Eighty-year-old photos discovered by chance in a Danish basement have thrown light on how Greenland glaciers are melting today.
Researchers at the National Survey and Cadastre of Denmark – the federal agency responsible for surveys and mapping – had held the glass plates since explorer Knud Rasmussen’s 7uth Thule expedition to the southeast coast of Greenland in the early 1930s.
And, now, Ohio State University researchers and colleagues have compared the images on the plates with aerial photographs and satellite images taken from World War II to today – and found that glaciers in the region were melting even faster in the 1930s than they are now.
A brief cooling period starting in the mid-20th century allowed new ice to form, with melting starting to accelerate again in the 2000s, says Jason Box, associate professor of geography and researcher at the Byrd Polar Research Center at Ohio State.
“Because of this study, we now have a detailed historical analogue for more recent glacier loss,” he says. “And we’ve confirmed that glaciers are very sensitive indicators of climate.”
Pre-satellite observations of Greenland glaciers are rare, and when researchers at the National Survey found the plates they realised they might have some scientific value. They’d been discarded because, once they’d been used for mapping, they weren’t considered to have much value.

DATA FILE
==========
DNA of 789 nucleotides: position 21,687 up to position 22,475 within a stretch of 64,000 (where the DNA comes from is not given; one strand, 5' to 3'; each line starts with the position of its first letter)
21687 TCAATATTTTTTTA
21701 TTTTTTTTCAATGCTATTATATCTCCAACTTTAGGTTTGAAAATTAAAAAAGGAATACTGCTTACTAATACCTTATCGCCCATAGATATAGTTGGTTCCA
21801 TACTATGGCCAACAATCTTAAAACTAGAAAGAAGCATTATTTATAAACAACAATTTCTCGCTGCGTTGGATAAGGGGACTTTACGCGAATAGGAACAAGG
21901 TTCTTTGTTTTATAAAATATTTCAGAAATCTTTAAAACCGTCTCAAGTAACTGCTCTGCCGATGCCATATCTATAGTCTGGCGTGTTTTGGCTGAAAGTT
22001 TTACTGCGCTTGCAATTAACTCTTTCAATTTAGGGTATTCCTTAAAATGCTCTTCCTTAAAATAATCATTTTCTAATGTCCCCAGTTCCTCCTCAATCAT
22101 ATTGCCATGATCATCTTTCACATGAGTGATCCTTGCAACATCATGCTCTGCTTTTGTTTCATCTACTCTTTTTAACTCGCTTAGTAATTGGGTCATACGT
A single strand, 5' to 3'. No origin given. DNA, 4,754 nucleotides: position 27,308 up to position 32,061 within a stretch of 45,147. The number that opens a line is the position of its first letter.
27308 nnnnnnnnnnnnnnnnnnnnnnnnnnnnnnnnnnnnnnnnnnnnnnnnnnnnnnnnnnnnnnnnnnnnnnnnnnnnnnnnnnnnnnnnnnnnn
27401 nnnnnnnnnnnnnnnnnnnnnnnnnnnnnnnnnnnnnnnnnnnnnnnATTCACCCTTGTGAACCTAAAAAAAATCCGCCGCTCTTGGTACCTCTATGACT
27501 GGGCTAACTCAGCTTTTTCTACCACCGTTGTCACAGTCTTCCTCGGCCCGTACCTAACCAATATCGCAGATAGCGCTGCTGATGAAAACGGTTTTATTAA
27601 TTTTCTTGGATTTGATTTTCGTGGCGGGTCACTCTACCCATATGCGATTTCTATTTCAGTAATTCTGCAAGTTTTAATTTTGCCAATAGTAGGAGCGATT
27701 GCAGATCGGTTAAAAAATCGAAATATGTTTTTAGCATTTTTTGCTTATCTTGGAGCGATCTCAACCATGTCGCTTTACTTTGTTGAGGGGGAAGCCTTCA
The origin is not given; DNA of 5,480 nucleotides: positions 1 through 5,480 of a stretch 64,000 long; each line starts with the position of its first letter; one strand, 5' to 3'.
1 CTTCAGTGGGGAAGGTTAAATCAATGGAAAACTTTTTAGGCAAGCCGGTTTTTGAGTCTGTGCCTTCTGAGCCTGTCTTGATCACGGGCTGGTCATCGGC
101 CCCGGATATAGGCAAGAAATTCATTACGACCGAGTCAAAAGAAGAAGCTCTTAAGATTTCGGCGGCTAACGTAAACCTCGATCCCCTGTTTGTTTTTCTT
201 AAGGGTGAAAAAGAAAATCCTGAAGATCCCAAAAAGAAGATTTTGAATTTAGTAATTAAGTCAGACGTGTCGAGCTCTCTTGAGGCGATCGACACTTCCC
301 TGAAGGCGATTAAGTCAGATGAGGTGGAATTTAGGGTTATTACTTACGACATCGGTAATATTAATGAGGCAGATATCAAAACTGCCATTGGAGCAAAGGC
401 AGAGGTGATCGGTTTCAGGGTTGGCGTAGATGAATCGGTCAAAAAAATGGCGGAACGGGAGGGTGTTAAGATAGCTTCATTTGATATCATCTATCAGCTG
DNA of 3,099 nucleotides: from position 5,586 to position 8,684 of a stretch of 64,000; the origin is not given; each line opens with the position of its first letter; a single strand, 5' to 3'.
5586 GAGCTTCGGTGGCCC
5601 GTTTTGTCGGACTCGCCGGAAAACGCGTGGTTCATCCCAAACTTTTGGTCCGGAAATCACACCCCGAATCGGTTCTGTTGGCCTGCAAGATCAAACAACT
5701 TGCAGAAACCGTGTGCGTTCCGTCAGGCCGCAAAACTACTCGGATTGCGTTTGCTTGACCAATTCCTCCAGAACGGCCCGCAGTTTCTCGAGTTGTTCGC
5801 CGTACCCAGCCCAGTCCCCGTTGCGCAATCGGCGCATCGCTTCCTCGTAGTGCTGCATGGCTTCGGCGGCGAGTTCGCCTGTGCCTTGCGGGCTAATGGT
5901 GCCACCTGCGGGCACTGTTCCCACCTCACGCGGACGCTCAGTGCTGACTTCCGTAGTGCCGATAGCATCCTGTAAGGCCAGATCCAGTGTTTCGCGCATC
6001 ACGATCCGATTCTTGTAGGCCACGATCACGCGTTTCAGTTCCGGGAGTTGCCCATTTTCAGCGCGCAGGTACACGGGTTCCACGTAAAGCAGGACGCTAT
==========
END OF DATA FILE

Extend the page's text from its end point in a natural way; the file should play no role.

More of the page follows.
The plates document Rasmussen’s 7th Thule Expedition to Greenland and contain aerial photographs of land, sea and glaciers in the southeast region of the country, along with travel photos of Rasmussen’s team.
The researchers digitized the images and looked for differences in the shape of the southeast Greenland coastline where the ice meets the Atlantic Ocean. They then calculated the distance the ice front moved in each time period.
Over the 80 years, two events stand out: glacial retreats from 1933 to 1934 and from 2000 to 2010. In the 1930s, fewer glaciers were melting than are today, and most of those that were melting were land-terminating glaciers. Fifty-five percent of the glaciers in the study had similar or higher retreat rates during the 1930s than they do today.
Still, more glaciers in southeast Greenland are retreating today, and the average ice loss is 50 meters per year. That’s because a few glaciers with very fast melting rates – including one retreating at 887 meters per year – boost the overall average.
Between the two melting events – 1943 to 1972 – southeast Greenland cooled, probably because of sulfur pollution, which reflects sunlight away from the earth. Its presence in the atmosphere peaked just after the Clean Air Act was established in 1963 – and as it was removed from the atmosphere, the earlier warming resumed.